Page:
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As the World Burns and The Collapse of Western Civilization: The Roles of Governments

Calliope's picture

Both As the World Burns, a graphic novel by Derrick Jensen and Stephanie McMillan, and The Collapse of Western Civilization by Naomi Oreskes and Erik M Conway focus on the state of the environment and how global warming and climate change have affected the world. Both books also have some fantastical elements, the graphic novel has humans speaking with animals and stars a bunny as a rebellious activist. While The Collapse of Western Civilization is set in the future in the year 2300. Both these book have some extreme situations or ideas that while initially may make them hard to believe, the far-fetched ideas also emphasize the gravity of the situation. The portrayal of the U.S. government in both books is less than flattering and shows how the United States is complacent now during the essential times when action is needed to stop climate change.

In As the World Burns, aliens come to Earth and they meet with the president. They want all of the natural resources and the president initially refuses, “About the permits so we can legally eat your planet … Unfortunately that’s not my job, I delegate” (44 Jensen and McMillan). When they offer him gold, “Gold! Where did you get all this?” (45 Jensen and McMillan), he obligingly says, “I suppose I could expedite the permitting process for you. It’s nothing you need to worry your mechanical heads about” (45 Jensen and McMillan). Initially, he behaves rudely until they pull out the gold but even after, he still appears to patronize them, “nothing you need to worry your mechanical heads about” when in reality, the aliens are getting a better deal. The aliens fail to mention that the gold they have is actually their excrement and essentially worthless. “I pulled it out of my a- COUGH COUGH!” (45 Jensen and McMillan). So the president of the United States looks like a fool because he unwittingly trades permits to natural resources for worthless excrement.

In The Collapse of Western Civilization, the U.S. government is blamed for carbon emissions and the state of the environment while the Chinese government is praised for their tactics in preventing further climate change and degradation of the environment. The Chinese government used their power to enforce rules and regulations to limit carbon emissions and help their people survive the rapidly changing climate. “In China, the situation was somewhat different. Like other post-communist nations, China had taken steps toward liberalization but still retained a powerful centralized government. When sea level rise began to threaten coastal areas, China rapidly built new inland cities and villages and relocated more than 250 million people to higher safer ground … survival rates exceeded 80%” (51 Oreskes and Conway). However, other nations including the US, “As food shortages and disease outbreaks spread and sea level rose, these governments found themselves without infrastructure and organizational ability to quarantine and relocate people” (51 Oreskes and Conway). All other nations save China were wildly unprepared to deal with all of the refugees who lost their homes to the environment as well as the diseased people leading to many casualties.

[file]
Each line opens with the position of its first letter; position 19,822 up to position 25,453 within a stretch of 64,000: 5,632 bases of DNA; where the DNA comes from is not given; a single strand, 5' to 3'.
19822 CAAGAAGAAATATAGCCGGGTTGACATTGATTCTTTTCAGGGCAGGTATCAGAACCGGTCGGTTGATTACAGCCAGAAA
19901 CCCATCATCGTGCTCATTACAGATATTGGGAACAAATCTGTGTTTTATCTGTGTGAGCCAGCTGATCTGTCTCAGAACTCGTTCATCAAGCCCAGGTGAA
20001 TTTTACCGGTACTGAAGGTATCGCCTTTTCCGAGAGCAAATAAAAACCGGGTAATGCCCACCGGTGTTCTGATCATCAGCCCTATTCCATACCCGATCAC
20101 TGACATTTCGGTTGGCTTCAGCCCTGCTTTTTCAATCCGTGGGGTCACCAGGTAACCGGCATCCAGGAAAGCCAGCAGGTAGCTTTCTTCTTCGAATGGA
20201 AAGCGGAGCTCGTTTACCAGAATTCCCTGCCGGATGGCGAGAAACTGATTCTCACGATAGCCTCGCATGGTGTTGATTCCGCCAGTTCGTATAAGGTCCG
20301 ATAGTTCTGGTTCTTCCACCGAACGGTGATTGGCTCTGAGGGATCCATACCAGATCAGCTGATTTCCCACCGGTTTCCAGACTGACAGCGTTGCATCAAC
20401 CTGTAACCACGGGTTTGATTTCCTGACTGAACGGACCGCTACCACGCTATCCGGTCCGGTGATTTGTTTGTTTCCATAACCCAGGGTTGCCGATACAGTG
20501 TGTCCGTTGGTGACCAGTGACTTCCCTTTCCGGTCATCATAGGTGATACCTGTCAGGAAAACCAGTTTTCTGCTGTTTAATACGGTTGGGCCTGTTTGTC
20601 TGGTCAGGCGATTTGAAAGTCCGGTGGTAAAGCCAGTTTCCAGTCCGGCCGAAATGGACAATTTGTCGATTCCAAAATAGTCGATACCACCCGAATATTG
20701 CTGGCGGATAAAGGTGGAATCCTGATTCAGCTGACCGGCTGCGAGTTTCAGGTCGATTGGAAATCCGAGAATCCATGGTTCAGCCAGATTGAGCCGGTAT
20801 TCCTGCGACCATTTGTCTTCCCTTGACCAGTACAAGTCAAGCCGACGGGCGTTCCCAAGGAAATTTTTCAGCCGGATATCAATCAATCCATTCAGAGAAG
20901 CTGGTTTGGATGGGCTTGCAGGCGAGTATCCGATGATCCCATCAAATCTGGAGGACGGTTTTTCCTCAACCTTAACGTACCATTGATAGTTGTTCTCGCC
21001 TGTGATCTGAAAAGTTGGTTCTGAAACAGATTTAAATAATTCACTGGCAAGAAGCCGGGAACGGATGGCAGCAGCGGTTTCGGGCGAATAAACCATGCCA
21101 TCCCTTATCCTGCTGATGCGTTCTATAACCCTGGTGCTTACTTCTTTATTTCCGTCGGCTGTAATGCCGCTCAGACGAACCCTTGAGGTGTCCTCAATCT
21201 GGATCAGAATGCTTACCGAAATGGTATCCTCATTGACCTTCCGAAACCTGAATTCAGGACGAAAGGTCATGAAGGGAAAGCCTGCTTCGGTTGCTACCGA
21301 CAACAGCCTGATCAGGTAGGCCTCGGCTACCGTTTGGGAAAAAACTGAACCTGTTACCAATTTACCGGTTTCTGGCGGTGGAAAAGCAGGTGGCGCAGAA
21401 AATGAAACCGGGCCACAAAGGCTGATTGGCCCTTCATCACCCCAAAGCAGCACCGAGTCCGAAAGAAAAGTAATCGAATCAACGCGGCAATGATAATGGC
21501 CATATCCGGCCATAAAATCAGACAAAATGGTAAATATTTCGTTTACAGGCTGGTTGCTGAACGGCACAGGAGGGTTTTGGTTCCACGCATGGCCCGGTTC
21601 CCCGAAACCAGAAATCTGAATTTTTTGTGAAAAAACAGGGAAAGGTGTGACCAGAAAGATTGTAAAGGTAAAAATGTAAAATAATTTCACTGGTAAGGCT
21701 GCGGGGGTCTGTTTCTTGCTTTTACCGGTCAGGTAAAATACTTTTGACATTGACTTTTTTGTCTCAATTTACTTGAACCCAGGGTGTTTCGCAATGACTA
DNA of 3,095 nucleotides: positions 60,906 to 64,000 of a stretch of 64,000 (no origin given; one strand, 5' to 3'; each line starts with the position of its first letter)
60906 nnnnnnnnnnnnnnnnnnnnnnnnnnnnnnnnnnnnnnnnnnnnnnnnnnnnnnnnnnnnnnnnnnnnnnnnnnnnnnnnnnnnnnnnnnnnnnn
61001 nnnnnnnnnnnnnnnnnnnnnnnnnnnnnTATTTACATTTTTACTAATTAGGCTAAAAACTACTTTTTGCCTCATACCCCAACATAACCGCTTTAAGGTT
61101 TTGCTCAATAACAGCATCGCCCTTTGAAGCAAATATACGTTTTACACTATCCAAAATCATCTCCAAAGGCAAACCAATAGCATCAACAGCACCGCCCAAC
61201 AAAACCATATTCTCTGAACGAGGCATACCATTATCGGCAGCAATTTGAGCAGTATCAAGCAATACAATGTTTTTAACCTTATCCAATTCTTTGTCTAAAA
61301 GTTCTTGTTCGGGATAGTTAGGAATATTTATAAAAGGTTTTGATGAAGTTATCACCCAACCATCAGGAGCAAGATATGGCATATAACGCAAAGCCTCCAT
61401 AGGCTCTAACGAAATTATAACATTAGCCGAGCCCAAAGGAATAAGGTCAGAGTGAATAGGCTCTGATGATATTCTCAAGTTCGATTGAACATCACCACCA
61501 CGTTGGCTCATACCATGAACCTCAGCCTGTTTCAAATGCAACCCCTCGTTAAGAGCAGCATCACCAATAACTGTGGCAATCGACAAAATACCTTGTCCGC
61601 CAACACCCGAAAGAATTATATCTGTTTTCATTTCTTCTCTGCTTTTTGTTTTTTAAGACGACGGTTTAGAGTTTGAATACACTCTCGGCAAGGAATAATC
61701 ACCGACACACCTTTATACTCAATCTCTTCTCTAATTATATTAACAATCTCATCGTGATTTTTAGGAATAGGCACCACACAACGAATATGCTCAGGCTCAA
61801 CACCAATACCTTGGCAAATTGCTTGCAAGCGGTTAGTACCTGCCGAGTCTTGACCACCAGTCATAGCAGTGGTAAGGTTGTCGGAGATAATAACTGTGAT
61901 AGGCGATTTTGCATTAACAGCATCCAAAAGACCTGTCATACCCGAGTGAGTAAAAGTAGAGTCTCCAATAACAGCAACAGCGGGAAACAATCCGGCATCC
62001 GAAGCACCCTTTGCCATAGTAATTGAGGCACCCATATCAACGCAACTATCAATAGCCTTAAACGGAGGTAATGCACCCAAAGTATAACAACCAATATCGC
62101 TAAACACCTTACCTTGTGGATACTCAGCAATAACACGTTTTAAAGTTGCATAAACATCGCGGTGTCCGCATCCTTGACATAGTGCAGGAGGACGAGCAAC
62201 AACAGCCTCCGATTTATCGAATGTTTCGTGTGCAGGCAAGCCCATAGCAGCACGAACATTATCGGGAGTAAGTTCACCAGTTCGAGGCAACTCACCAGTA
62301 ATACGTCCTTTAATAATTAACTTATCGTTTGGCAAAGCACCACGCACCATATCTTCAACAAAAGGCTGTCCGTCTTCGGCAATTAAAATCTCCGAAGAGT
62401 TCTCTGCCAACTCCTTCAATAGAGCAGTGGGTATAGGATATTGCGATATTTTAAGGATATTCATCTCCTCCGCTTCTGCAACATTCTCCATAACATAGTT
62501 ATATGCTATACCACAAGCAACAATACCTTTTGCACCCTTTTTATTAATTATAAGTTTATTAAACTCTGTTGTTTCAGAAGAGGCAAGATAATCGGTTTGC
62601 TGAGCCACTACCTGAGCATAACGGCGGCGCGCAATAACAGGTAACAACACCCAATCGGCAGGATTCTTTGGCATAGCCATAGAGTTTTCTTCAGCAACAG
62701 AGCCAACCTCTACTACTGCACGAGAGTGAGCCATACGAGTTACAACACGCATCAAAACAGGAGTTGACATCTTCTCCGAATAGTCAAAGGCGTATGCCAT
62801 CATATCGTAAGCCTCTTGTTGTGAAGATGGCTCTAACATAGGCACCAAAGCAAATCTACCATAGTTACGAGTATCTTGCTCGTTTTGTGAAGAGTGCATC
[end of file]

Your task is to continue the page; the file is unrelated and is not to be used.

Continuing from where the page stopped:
Additionally, in As the World Burns, once the aliens begin to eat the resources, the President of the United States appears to not care at all, even when his advisor continuously warns him, all he can be bothered with is gold. This is a scary situation, especially when our new president elect doesn’t believe in climate change. If there ever were aliens that came to earth and pooped gold, would Donald Trump allow them to eat our natural resources? While it wouldn’t happen as suddenly as it had in the graphic novel, our new president is greedy and I have little doubt that he would sacrifice our environment to fuel his need for money and power. And for something as worthless as gold, gold is valuable because humans perceive it as value but in comparison to the environment and our future, it is worthless.


Works Cited

Jensen, Derrick, and Stephanie McMillan. As the World Burns: 50 Simple Things You Can Do to Stay in Denial. Seven Stories Press, 2007.

Conway, Erik, and Oreskes, Naomi. The Collapse of Western Civilization: A View from the Future. Columbia University Press, 2014.


Anne Dalke's picture

You’ve developed an extended comparison here, of two “fantastical” texts, each using “far-fetched ideas to emphasize the gravity of the  situation.” The “patronizing,” “foolish,” uncaring president in the latter book seems to you scarily like “our new president elect, who doesn’t believe in climate change.” I wonder if you’ll find that the keynote of greed, on which you end, is countered in Van Jones’ efforts (as described by Elizabeth Kolbert in “Greening the Ghetto”)?

Your next, and last writing conference, is on Dec. 8. Before then, you’ll have to decide whether you want to either revise this paper (is there any where you can “grow” it?), or for take up the topic of “ecological intelligence” (see syllabus for details), or somehow combine the two. Then, when we meet, we’ll need to talk about which of your twelve papers you’ll want to re-write for your portfolio. Also: look for the sentence fragment in the first paragraph above, and see if you can repair it before we get together again.